Polyphonic Ringtones: Calls, Court Cases, and Copyrights
By Philip Nicosia
Ringtones are big business. The
Yankee Group announced that over the last five years, these musical tones have
sent people literally singing to the bank, with a total revenue of $2 billion
since 2001, and $50 million in one year alone.
The figures show how popular ringtones have become among cell phone users, who
download the files to personalize their caller functions. They can pick from
millions of songs, from the latest hit R&B single, to quirky sounds like cows
mooing, to the classical pieces of Ludwig van Beethoven. Technological
development has also made the audio quality of the ringtones much more
realistic. From the ear-piercing, tin-like sounds of the first downloadable
tunes, today’s music pieces have a near-radio quality. You could dance to it,
except you’d look pretty silly shaking your booty while taking a call.
Unfortunately, the realistic quality of the musical pieces have raised a few
ethical issues, namely violation of copyright. Since the sound of the ringtones
and the sound of the actual songs are so close, record companies are saying that
they count as reproductions—and because of that, they should pay some kind of
royalty to the labels and the singers.
In a celebrated case, rap artist Eminem filed injunctions against five ringtone
companies, supposedly because they had used his songs without his prior consent.
Some would argue that the ringtones only use ten seconds, maximum, of the actual
song. How long should a snippet be before it becomes copyright infringement?
Nokia representative Matthew Courtney believes that it has nothing to do with
length. "Every reproduction of a musical excerpt involves payment of copyright
fees to the copyright owner," he says.
There are some songs that fall beyond this rule, such as those that fall into
public domain: classical pieces, national anthems, and yes, a cow mooing. (To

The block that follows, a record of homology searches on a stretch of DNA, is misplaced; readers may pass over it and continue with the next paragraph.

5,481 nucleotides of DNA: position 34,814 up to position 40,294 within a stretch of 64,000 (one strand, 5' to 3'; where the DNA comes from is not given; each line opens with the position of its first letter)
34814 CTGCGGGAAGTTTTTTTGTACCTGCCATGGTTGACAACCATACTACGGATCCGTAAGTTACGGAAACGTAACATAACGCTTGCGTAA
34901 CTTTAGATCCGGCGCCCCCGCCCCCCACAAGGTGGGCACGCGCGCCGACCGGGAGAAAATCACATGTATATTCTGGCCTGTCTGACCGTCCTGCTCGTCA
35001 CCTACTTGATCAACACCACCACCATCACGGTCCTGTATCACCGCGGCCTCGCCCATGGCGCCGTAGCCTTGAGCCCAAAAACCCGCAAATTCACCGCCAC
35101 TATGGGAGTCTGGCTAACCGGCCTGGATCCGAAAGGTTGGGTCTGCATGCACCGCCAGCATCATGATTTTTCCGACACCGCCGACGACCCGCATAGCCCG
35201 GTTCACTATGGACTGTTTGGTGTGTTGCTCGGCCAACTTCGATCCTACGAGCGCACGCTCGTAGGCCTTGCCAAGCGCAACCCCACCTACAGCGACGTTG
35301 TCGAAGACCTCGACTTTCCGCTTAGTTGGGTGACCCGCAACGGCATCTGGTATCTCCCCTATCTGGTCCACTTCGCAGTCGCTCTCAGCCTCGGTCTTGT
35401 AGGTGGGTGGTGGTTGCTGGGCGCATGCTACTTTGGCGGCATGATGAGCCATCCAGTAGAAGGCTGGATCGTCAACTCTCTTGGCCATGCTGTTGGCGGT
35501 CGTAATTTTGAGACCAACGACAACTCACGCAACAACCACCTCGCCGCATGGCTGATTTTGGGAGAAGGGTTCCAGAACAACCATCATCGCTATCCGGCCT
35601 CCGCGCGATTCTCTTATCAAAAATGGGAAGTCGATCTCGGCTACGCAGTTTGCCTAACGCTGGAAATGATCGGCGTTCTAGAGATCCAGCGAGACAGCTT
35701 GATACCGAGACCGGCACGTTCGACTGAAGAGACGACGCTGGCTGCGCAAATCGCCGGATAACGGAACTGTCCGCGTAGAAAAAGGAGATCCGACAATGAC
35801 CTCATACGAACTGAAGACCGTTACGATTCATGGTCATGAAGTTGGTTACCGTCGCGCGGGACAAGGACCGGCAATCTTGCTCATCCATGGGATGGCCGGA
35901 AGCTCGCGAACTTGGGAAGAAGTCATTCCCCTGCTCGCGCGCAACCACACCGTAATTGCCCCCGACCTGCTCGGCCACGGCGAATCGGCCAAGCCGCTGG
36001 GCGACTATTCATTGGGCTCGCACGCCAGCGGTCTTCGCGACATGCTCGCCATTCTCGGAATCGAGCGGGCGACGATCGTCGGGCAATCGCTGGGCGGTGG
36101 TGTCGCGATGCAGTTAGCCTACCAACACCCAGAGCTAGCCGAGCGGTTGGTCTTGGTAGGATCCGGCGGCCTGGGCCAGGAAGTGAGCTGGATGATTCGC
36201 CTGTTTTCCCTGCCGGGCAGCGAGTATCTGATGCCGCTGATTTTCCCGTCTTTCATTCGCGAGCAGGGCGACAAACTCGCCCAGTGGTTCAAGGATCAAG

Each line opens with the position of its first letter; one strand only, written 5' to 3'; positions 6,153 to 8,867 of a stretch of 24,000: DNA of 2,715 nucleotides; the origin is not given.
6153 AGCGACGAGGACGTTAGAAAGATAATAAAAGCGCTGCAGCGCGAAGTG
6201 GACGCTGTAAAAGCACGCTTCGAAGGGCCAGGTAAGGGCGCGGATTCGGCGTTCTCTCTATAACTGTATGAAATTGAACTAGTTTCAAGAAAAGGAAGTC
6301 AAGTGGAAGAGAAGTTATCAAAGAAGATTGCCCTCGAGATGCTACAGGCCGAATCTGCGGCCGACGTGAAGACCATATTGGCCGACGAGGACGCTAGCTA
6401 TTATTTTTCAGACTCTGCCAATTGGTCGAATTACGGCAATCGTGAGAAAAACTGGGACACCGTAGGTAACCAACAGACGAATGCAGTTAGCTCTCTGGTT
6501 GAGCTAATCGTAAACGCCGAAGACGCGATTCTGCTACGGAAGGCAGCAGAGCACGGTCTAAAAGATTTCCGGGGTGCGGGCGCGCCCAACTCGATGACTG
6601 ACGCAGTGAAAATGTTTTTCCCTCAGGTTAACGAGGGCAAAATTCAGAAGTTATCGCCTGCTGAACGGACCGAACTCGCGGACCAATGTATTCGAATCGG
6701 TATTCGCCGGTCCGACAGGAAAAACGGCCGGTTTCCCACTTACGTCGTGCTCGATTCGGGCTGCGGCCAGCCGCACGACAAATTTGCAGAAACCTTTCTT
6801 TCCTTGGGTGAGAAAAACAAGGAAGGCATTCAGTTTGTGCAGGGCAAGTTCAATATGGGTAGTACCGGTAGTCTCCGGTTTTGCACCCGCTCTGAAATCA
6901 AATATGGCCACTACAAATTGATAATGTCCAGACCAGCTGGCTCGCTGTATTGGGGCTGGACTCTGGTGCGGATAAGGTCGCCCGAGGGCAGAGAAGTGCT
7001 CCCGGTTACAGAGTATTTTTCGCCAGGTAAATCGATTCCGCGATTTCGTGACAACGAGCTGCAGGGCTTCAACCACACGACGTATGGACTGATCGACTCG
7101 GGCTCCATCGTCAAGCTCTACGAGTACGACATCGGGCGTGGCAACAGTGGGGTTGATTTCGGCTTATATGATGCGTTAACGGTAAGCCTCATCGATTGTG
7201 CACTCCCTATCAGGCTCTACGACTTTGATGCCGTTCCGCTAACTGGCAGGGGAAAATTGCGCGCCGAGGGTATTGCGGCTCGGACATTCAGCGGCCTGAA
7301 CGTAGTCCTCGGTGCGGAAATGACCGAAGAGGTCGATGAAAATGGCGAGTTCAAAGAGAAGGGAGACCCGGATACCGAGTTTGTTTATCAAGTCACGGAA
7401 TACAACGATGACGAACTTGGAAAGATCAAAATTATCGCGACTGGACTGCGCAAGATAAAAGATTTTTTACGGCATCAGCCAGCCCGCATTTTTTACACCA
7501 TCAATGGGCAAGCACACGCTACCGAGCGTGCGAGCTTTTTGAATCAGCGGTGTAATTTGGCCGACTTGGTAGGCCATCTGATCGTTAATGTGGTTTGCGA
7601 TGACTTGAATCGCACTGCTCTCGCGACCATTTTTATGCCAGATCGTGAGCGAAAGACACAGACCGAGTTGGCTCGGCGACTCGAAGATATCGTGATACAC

date, there are no records of cows suing any major ringtone company.) Others
still require the permission of the artists, and may even be subject to royalty
Luckily most artists are not that inclined to sue, seeing the ringtones as a way
of promoting their music, and perhaps a compliment to their own popularity. In a
way, being immortalized in a ringtone has become a gauge of how one’s music has
infiltrated public consciousness. Besides, nobody actually downloads a ringtone
as a replacement for an actual record. A real fan would want more than a ten
second recording out of a three minute song, although would probably use that
snippet to announce to the world, “Hey, this tune rocks.”
However, trends do indicate that fans may actually be willing to pay for their
polyphonic ringtones. Music label EMI representative Jay Samit estimates that
the earnings form ringtones could contribute as much as 10% of the record
industry’s total revenues. Apparently, the appeal of ringtones is that strong—
people aren’t just downloading it because it’s free, but because it’s a valued
Of course, many polyphonic ringtones still allow people to download the tunes
for free, generating their revenue from ads instead. Others use a mixture of the
two business models, offering some for free (or a weekly rotating list) while
requiring a small download fee for “premium ringtones”.
Either way, lawsuits notwithstanding, the fact is that ringtones are here to